20. 20. Two divisions:  Anterior pituitary (adenohypophysis)  Posterior pituitary (neurohypophysis) Sits in hypophyseal fossa: depression in sella turcica of sphenoid bone Pituitary secretes 9 hormones The Pituitary 1. TSH 2. ACTH 3. FSH 4. LH 5. GH 6. PRL 7. MSH 8. ADH (antidiuretic hormone), or vasopressin 9. Oxytocin _________________________________________________________________ The first four are “tropic” hormones, they regulate the function of other hormones ________
  21. 21. What the letters stand for…  TSH: thyroid-stimulating hormone  ACTH: adrenocorticotropic hormone  FSH: follicle-stimulating hormone  LH: luteinizing hormone  GH: growth hormone  PRL: prolactin  MSH: melanocyte-stimulating hormone  ADH: antidiuretic hormone  Oxytocin
  22. 22. Hypothalamus controls anterior pituitary hormone release  Releasing hormones (releasing factors) Secreted like neurotransmitters from neuronal axons into capillaries and veins to anterior pituitary (adenohypophysis) TRH-----turns on TSH CRH-----turns on ACTH GnRH (=LHRH)---turns on FSH and LH PRF-----turns on PRL GHRH----turns on GH  Inhibiting hormones PIF-----turns off PRL GH inhibiting hormone ---turns off GH
  23. 23. What the letters mean…  Releasing hormones (releasing factors) of hypothalamus TRH (thyroid releasing hormone) -----turns on* TSH CRH (corticotropin releasing hormone) -----turns on ACTH GnRH (gonadotropin releasing hormone) ---turns on FSH and LH PRF (prolactin releasing hormone) -----turns on PRL GHRH (growth hormone releasing hormone) ----turns on GH  Inhibiting hormones of hypothalmus PIF (prolactin inhibiting factor) -----turns off PRL GH (growth hormone) inhibiting hormone ---turns off GH
  24. 24. So what do the pituitary hormones do?  TSH stimulates the thyroid to produce thyroid hormone  ACTH stimulates the adrenal cortex to produce corticosteroids: aldosterone and cortisol  FSH stimulates follicle growth and ovarian estrogen production; stimulates sperm production and androgen-binding protein  LH has a role in ovulation and the growth of the corpus luteum; stimulates androgen secretion by interstitial cells in testes The four tropic ones regulate the function of other hormones:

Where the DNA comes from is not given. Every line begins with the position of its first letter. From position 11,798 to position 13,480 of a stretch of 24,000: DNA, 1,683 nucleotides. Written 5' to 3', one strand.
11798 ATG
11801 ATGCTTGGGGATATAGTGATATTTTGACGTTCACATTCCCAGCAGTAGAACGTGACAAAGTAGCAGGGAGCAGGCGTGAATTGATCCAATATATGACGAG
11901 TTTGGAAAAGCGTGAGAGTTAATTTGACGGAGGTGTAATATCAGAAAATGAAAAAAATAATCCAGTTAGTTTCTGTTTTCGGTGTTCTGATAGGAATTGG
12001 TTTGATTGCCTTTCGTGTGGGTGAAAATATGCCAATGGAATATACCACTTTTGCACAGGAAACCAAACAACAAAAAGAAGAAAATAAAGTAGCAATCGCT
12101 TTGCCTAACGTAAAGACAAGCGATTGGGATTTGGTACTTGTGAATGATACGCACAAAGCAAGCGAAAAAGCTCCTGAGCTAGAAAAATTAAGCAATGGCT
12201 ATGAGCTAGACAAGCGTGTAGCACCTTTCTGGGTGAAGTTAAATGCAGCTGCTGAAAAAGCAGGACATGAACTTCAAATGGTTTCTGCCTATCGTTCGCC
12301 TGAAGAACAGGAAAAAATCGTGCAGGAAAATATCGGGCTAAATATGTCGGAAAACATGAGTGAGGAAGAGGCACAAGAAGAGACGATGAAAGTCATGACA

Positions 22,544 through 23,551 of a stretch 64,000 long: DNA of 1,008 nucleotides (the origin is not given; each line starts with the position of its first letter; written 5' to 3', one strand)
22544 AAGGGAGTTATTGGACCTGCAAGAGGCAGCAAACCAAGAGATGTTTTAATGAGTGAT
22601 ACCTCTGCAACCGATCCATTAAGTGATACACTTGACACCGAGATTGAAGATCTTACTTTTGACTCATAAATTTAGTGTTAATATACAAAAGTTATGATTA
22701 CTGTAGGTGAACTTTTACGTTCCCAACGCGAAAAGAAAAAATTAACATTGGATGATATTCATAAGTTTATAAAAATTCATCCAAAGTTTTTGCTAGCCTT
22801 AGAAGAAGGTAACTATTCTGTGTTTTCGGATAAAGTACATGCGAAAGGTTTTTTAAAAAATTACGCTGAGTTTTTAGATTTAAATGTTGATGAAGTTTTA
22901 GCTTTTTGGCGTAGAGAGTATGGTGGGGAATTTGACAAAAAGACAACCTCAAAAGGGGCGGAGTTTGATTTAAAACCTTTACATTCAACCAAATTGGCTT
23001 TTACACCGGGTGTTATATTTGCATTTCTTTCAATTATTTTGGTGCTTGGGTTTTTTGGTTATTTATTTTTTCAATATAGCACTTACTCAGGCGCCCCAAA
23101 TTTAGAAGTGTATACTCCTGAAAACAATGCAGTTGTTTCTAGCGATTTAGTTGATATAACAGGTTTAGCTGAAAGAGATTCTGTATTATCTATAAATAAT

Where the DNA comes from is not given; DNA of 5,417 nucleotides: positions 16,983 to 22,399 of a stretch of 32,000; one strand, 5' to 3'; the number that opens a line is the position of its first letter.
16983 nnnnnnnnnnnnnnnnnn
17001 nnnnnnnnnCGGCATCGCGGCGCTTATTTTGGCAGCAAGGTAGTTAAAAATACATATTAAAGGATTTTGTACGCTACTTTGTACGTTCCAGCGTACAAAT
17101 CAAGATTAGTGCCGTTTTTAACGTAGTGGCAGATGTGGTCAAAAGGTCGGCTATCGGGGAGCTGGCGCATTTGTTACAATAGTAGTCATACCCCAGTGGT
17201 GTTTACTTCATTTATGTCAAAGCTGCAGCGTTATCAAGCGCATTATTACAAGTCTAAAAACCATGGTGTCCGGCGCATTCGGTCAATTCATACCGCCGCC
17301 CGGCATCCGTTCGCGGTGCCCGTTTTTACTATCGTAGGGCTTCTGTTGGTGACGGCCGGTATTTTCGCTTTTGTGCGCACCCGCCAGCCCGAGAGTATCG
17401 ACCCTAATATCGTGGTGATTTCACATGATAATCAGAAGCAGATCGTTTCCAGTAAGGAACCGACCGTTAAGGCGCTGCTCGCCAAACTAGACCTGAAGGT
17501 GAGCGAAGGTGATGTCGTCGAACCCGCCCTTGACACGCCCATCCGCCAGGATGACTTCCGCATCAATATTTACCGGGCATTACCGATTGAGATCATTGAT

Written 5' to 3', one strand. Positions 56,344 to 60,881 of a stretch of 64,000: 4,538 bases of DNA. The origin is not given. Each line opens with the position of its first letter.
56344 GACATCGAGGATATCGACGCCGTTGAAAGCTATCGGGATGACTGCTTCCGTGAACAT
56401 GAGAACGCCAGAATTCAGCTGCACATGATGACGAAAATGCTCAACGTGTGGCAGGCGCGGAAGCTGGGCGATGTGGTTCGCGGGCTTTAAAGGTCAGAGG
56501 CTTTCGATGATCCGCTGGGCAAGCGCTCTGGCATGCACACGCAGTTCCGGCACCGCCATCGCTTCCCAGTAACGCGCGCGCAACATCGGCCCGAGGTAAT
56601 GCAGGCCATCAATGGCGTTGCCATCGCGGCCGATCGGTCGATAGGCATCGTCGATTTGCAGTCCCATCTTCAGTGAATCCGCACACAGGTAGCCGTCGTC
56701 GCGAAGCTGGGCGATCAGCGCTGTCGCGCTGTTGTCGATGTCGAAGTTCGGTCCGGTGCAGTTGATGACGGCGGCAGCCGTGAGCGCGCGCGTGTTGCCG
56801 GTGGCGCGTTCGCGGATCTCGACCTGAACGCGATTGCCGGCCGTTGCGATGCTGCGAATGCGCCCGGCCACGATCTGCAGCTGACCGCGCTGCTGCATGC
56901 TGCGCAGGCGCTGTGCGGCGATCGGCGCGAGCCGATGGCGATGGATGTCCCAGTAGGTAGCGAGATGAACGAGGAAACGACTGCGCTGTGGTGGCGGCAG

25. 25. The others from the anterior pituitary…  GH (aka somatrotropic hormone) stimulates growth of skeletal epiphyseal plates and body to synthesize protein  PRL stimulates mammary glands in breast to make milk  MSH stimulates melanocytes; may increase mental alertness
  26. 26. 26 From the posterior pituitary (neurohypophysis) structurally part of the brain  ADH (antidiuretic hormone AKA vasopressin) stimulates the kidneys to reclaim more water from the urine, raises blood pressure  Oxytocin prompts contraction of smooth muscle in reproductive tracts, in females initiating labor and ejection of milk from breasts
  27. 27. Anterior Pituitary Hormones HORMONE TARGET FUNCTION Thyroid (TSH) Stimulating Thyroid gland TH synthesis & release Growth (GH) Many tissues growth Adrenocortico- Tropin (ACTH) Adrenal cortex Cortisol release (androgens) Prolactin (Prl) Breast Milk production Follicle (FSH) Gonads Egg/sperm prod. Luteinizing (LH) Gonads Sex hormones
  28. 28. 28 Pituitary__________ (hypophysis) Hypothalamus___________ Now try and remember the anatomy
  29. 29. 29 The Thyroid Gland  Anterior neck on trachea just inferior to larynx  Two lateral lobes and an isthmus  Produces two hormones  Thyroid hormone: tyrosine based with 3 or 4 iodine molecules  T4 (thyroxine) and T3  Calcitonin involved with calcium and phosphorus metabolism